Just when you thought it was impossible to fit any more essential mobile apps onto your smartphone two major brands come along and unveil a pair of downloads that really shouldn’t be ignored. And, in doing so, have scored pretty big on the PR and digital marketing front, if you ask us.
First up is Ryanair, which has, to put it mildly, struggled to successfully court the public over the years. From single mothers being forced to pay more cash than they can probably afford to make up for missing boarding cards, to the big bossman, Michael O’Leary, and his frequent diatribes against the ‘idiots’ who fall foul of his company’s terms and conditions (resulting in yet more unforeseen charges), it’s safe to say that when most people think of this particular carrier the following words come to mind: “Well, at least they get you there on time (over 90% of the time, according to the company’s own claims).”
Things have slowly been changing for Ryanair, mind, with falling profit margins and increasingly negative perceptions (especially when compared with those other two cheap offerings, easyJet and Jet 2) forcing the firm to rethink and try to position itself as a friendly option, rather than simply the best value for money. As such it’s no surprise to see a new app being launched that finally gives passengers the opportunity to check-in via their mobile, thus negating the need for a printed boarding pass, and therefore meaning nobody should have to pay extra money when they turn up and realise they forgot their documentation (unless they leave their phone at home, or in the taxi, of course).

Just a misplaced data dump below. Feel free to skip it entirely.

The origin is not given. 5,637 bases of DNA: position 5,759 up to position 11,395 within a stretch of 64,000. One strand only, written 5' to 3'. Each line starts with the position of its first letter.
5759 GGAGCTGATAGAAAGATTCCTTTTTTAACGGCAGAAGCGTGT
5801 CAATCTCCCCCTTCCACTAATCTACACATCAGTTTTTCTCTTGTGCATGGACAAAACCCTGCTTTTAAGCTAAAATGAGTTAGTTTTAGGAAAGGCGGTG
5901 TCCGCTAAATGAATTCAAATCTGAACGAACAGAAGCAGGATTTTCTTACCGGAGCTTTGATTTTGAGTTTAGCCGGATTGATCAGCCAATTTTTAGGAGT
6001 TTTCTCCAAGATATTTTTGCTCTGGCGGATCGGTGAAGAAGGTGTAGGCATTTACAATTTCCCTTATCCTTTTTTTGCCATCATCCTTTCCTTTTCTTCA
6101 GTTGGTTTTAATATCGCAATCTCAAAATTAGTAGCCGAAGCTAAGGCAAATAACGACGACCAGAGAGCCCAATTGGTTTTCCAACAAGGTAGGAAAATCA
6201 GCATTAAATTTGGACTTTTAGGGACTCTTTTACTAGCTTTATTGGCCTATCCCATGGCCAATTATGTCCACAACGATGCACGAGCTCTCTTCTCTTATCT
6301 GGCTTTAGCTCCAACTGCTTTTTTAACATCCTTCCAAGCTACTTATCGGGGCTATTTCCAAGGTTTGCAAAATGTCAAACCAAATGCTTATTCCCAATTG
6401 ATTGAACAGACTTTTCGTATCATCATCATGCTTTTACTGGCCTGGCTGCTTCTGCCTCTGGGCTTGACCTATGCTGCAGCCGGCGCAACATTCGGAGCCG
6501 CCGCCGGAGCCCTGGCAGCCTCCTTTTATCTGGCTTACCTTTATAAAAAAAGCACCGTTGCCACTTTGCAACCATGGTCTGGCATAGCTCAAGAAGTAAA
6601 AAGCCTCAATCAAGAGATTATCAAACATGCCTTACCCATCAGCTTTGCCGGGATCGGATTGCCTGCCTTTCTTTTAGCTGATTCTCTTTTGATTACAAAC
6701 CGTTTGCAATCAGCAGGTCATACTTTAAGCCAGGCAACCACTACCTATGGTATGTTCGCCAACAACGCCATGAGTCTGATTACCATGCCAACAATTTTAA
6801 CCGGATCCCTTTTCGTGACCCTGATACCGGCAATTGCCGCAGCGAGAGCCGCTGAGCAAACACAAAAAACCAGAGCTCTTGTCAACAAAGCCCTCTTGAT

With rivals such as easyJet already up and running with a very similar app this is really good business sense more than anything else, although it’s safe to say that the firm will undoubtedly go up in many a frequent European flyer’s estimation with this small but far reaching gesture. Whether or not this also has anything to do with that Spanish court decision in which it was decided that printing boarding cards was actually the responsibility of the airline, rather than passengers, therefore meaning Ryanair has been ‘illegally’ charging people extra money for not having a printed boarding card, is open to speculation.
Elsewhere, and in a completely different industry, we’ve also been rather struck by the concept behind Meantime Brewing Company’s new app. In our opinion the craft beer manufacturer has scored big time against media and PR savvy rivals like Brew Dog- no stranger to marketing stunts- by unveiling a brand new ‘virtual sommelier’ download. When linked to Blippar the programme can scan either the barcode or bottle badge for the brand’s various beverages, revealing an interactive menu of options, including a 30-second video clip in which malt and barley experts impart their wisdom on the viewer, giving information about the taste and make up of the particular beer being scanned, before offering recommendations on food to match those flavours. Hardly life-changing, nevertheless it’s a fantastic idea, one that should prove useful when you’re indulging in some pints, and, considering Britain’s ongoing lager and ale revolution, immensely popular amongst the increasing proportion of drinkers ready to give up on mass produced alternatives.